Wednesday, November 25, 2009
A long, dusty road under a bright blue Afghan sky. To the left, a stagnant irrigation canal; to the right, drying cornfields. Marines from Charlie Company walk slowly, eyes fixed on the dirt, the drainage culverts, the weeds, the mud houses.
Suddenly, at the front of the column, a metal detector in the hands of a young lance corporal begins to buzz.
Staff Sgt. Sam McDaniel moves quickly into place, gently probing the ground for evidence of a buried bomb, by far the No. 1 killer of U.S. forces in Afghanistan -- and responsible for three of the four American deaths reported Sunday and Monday.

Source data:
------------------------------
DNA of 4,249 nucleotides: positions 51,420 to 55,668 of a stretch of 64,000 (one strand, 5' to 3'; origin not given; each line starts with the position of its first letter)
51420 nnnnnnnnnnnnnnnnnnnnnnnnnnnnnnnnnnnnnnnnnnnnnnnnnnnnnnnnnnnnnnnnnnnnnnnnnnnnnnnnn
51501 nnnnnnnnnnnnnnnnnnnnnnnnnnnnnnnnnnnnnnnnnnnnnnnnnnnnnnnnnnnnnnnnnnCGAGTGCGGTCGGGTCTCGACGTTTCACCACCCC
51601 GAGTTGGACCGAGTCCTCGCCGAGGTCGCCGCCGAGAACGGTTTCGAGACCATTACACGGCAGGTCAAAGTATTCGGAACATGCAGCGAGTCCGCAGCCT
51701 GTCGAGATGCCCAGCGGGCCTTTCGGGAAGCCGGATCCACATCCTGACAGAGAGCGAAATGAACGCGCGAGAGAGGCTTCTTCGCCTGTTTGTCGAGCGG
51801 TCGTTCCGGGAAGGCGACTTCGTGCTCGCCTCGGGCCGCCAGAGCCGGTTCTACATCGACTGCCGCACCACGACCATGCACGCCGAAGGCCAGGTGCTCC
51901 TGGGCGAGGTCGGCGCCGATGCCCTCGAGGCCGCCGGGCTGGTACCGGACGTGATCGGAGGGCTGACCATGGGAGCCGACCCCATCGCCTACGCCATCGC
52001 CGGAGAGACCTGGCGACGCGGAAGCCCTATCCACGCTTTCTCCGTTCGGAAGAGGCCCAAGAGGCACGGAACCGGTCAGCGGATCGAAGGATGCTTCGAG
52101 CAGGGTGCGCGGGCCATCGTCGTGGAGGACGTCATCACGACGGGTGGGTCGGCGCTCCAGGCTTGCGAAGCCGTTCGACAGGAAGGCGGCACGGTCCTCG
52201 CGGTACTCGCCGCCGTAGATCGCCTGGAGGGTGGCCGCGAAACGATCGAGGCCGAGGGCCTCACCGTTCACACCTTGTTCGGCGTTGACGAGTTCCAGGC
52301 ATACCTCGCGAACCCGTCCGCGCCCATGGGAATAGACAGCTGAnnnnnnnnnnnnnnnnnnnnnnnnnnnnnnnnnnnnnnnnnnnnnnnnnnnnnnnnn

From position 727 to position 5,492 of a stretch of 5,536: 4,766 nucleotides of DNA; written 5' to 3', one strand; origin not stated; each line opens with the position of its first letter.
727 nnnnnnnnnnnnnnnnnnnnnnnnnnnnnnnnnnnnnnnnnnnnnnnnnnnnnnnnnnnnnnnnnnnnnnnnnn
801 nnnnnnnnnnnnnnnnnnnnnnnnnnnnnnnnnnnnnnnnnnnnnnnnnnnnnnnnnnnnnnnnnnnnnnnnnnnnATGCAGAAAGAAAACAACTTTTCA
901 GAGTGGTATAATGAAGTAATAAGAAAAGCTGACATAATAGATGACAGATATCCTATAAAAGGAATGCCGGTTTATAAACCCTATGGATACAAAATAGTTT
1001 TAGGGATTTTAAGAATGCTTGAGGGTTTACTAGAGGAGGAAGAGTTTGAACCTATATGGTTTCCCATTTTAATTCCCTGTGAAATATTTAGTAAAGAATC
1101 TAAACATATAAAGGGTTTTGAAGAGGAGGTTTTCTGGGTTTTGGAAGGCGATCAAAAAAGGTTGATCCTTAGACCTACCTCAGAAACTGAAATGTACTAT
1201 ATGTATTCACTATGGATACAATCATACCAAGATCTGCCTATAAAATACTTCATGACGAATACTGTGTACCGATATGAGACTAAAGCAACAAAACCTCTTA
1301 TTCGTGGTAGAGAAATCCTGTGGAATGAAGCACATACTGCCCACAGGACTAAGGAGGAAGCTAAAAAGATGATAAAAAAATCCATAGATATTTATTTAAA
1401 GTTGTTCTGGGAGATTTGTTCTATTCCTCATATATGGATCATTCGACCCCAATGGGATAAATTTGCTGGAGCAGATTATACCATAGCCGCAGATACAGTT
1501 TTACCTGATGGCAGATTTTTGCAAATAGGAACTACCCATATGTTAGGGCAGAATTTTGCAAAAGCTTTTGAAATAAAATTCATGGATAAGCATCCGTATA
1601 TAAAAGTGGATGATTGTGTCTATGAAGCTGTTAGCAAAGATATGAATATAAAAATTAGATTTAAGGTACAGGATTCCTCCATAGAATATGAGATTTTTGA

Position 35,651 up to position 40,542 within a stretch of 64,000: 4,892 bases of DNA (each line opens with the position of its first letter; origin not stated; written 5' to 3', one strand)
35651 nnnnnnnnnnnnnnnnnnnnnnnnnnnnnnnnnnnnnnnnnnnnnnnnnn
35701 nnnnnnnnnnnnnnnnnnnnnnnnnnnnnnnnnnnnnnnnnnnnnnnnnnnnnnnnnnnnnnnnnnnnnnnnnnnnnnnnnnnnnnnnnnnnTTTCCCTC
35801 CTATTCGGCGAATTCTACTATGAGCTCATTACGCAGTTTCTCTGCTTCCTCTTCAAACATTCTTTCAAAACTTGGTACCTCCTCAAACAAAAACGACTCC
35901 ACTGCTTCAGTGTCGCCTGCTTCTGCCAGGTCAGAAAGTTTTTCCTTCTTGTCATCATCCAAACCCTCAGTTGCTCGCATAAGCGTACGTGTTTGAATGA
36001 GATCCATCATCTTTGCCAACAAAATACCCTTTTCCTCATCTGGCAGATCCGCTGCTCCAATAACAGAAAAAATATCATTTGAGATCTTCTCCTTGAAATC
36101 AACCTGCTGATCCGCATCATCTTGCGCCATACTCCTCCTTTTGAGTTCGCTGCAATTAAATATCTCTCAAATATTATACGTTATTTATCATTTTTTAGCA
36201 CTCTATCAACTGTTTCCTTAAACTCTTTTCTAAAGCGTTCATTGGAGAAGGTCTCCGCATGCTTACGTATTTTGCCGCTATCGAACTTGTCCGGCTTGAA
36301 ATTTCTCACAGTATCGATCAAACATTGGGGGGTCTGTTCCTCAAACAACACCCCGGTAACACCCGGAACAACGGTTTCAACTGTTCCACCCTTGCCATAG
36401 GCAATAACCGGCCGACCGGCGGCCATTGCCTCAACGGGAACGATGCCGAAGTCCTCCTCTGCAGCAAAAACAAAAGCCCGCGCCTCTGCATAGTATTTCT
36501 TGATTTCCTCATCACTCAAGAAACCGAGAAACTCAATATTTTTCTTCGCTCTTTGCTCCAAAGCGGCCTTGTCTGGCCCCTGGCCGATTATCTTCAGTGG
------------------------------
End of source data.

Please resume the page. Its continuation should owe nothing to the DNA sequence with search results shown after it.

It is part of a cat-and-mouse game repeated countless times here in the insurgent stronghold of Helmand province and across the country. Route clearance teams, alert for constantly shifting tactics, comb the roads by day. Searches also uncover small stashes of ammonium nitrate fertilizer, the main bomb-making ingredient. At night, Marines using night-vision goggles and sniper rifles, and given shoot-to-kill orders, watch for insurgents burying the bombs.
For the full report click here for the LA Times